Three Things to Know: Nets need Durant-fueled comeback on Knicks to keep No. 8 seed
Three Things is NBC’s five-days-a-week wrap-up of the night before in the NBA. Check out NBCSports.com every weekday morning to catch up on what you missed the night before plus the rumors, drama, and dunks that make the NBA great.
1) Nets need Durant-fueled comeback on Knicks to hold on to No. 8 seed
In Atlanta, Trae Young was doing his thing, dropping 30 on the Wizards and the Hawks won going away.
That meant to hang on to the No. 8 seed in the East, the Brooklyn Nets needed to win as well — the Hawks and Nets entered the night tied for eighth, but Brooklyn has the tiebreaker.
The Nets trailed by as much as 21 to the Knicks in Madison Square Garden, and with less than four minutes remaining in the third quarter the Knicks were up by 18. That’s when Durant started to take over: He played the entire second half scoring 23 points, including eight straight points during one key stretch in the fourth, and he finished the night with 32 points, 11 assists and 10 rebounds.
The Nets got the win, 110-98. Kevin Durant has not lost a game to the Knicks in nine years.
Kyrie Irving added 24 points, eight rebounds and seven assists, and also played the entire second half of this game, a sign the Nets knew how important this win was.
The four teams in the East play-in are set; here is where they stand as of Thursday morning:
7. Cavaliers (43-37)
8. Nets (42-38, 1 game back)
9. Atlanta (42-38, 1 game back)
10. Charlotte (40-39 2.5 games back)
The big game is Friday night when Cleveland comes to Brooklyn — if the Nets win, they will move into the No. 7 seed (and can hold it by beating a tanking Pacers team in the season’s final game). If the Cavaliers win that game, they keep the No. 7 seed and open the door for the Hawks to move past the Nets into the No. 8 slot (Atlanta closes the season at Miami then at Houston).
In the play-in: The No. 7 seed hosts the No. 8 seed for one game, winner enters the playoffs as the No. 7 seed. The No. 9 and No. 10 seeds play and the loser is done for the season, the winner stays alive. Finally, the loser of the 7/8 game plays the winner of the 9/10 game for the right to be the No. 8 seed in the playoffs, the loser is on vacation.
2) Jaylen Brown is on a tear: 10 straight 25+ point games
While Jayson Tatum has been drawing all the “Should he be in the MVP race? Where does he fit in All-NBA?” attention, Jaylen Brown has been tearing it up.
Brown had a game-high 25 points on Wednesday as the Celtics cruised past the Bulls, 117-94.
That is 10 straight games with at least 25 points, going back to before St. Patrick’s Day (the first game of the streak was March 16 at Golden State). Brown is only the fourth Celtics player to reach this mark.
Boston vs. Chicago is one possible first-round playoff matchup (out of many, seedings in the East are not close to set), but it might be the ideal one for the Celtics.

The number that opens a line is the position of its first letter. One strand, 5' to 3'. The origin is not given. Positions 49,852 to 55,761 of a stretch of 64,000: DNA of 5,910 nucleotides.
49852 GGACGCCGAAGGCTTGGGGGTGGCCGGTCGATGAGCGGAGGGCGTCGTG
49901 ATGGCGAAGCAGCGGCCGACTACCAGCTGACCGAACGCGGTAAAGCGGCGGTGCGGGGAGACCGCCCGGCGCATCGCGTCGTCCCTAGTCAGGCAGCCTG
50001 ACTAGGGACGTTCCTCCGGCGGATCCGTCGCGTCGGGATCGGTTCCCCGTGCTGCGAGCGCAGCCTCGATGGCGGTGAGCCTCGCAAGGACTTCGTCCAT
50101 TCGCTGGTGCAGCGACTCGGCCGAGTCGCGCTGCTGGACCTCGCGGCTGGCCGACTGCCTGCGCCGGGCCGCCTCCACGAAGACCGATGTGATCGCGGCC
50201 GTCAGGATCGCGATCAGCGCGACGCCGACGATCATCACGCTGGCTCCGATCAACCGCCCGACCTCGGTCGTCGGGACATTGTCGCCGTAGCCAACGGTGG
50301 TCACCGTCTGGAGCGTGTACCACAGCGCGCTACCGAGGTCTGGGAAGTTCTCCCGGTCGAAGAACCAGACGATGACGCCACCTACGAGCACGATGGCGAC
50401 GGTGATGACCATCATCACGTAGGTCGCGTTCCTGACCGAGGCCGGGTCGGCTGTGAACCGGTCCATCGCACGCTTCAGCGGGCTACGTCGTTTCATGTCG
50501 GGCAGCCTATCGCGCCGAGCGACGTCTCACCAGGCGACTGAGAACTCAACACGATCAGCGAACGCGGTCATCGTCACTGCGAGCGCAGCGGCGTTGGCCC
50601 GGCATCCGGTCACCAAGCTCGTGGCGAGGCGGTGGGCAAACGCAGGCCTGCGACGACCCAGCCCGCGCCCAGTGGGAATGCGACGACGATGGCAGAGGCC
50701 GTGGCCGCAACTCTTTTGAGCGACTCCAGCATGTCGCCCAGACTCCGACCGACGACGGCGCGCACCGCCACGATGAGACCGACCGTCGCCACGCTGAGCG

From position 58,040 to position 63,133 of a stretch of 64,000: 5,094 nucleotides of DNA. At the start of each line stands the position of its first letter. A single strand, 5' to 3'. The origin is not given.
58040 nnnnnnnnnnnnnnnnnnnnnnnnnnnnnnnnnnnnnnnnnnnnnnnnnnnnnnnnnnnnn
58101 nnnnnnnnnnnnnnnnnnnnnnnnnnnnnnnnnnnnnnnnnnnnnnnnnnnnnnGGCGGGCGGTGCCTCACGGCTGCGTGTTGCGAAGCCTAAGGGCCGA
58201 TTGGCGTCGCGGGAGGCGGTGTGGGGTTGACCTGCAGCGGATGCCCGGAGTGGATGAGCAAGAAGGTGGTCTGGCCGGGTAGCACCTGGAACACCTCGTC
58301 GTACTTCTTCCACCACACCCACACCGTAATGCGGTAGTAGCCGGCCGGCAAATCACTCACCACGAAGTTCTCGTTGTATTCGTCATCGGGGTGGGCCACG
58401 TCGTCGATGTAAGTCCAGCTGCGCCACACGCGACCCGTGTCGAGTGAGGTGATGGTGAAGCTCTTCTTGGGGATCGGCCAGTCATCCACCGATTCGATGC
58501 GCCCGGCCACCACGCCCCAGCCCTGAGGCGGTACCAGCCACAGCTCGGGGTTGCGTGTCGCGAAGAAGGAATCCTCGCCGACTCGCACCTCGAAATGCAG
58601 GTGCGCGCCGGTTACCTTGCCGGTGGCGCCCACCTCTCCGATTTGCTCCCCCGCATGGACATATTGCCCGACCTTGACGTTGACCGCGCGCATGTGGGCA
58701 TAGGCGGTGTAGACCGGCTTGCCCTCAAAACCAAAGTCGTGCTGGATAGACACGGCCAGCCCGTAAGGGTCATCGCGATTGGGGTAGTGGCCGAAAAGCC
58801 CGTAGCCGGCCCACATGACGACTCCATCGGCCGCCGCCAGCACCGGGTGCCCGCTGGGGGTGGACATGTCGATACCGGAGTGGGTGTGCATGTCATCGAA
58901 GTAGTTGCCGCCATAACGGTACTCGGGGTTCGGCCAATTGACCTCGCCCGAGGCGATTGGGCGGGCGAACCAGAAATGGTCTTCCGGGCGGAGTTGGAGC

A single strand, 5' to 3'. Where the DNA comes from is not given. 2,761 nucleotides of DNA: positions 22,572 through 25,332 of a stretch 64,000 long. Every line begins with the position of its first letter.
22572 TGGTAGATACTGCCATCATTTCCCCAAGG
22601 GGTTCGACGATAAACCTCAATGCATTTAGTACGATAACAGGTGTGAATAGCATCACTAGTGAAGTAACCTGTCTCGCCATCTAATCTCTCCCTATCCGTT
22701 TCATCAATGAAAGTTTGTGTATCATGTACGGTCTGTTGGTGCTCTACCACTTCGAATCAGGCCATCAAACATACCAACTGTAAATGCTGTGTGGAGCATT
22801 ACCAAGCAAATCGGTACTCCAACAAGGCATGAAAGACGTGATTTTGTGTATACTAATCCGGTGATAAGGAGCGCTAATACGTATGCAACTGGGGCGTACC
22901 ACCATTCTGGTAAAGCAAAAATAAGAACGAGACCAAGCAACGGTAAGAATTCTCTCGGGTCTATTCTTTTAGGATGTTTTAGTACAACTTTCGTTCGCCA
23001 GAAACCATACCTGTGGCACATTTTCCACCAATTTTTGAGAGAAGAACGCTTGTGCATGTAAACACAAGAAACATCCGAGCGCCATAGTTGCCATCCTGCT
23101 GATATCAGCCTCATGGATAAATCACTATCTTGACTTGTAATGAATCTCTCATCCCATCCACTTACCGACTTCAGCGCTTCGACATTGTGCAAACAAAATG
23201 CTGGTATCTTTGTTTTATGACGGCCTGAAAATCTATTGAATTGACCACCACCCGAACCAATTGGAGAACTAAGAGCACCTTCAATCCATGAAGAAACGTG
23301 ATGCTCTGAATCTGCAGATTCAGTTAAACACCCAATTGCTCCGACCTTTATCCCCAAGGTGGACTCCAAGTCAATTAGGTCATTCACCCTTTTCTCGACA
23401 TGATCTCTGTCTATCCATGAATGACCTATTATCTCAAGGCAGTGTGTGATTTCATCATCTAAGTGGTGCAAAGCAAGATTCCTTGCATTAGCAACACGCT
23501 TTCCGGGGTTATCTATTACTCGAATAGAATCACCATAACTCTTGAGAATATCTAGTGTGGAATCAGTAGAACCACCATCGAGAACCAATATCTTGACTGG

3) Adam Silver says the NBA’s star players still are out too much
It’s one of — if not THE — biggest problem in getting fans interested in the NBA regular season:
The league’s stars sit out a lot of games — this year more due to injuries and COVID, but load management is a thing (teams tend to use that term less and name a bump or bruise a player needs to rest). Two players near the front of the MVP race — Giannis Antetokounmpo and Joel Embiid — will play fewer than 70 games. The same is true for Luka Doncic, while LeBron James and Ja Morant will not get to 60 games.
Injuries are a big part of that, but the trend of teams making sure their star players are well rested is still there — because sports science and math show them players perform better with more rest. It helps lengthen their careers and has them closer to their peak for the playoffs. But it’s not ideal for the NBA from a marketing standpoint, rarely do we see two elite teams play a regular season game at full strength. Especially after Christmas (which is when more casual fans start to pay attention).
NBA Commissioner Adam Silver said the league and the players’ union need to discuss the issue. He spoke after the Board of Governors (read: owners) meeting this week. From the Associated Press:
“I also have said in the past, if we have too many games, that’s something we should look at as well. It’s something, as we sit down and we’re looking at new media deals and looking at a new collective bargaining agreement, we will be studying,” Silver said.
“There wasn’t any banging of the table or anything like that. From my discussions with players, they recognize it’s an issue, too. The style of the game has changed in terms of the impact on their bodies. I think we’ve got to constantly assess and look at a marketplace going forward and say, what’s the best way to present our product and over how long a season?”
There are too many regular season games, but cutting back on them becomes a financial issue. There are no easy answers, but the league needs to look into it, what they are doing now isn’t working.
Highlight of the Night: Luka Doncic is a wizard
How is anyone supposed to stop this? Luka Doncic drives his way into the lane, spins, gets himself in position for a contested but quality shot in the paint, then throws the no-look, backward over-the-head pass to a wide-open Dorian Finney-Smith for the 3.
That man is a wizard.
Mavericks 131, Pistons 113
Nets 110, Knicks 98
Hawks 118, Wizards 103
Celtics 117, Bulls 94
Jazz 137, Thunder 101
Clippers 113, Suns 109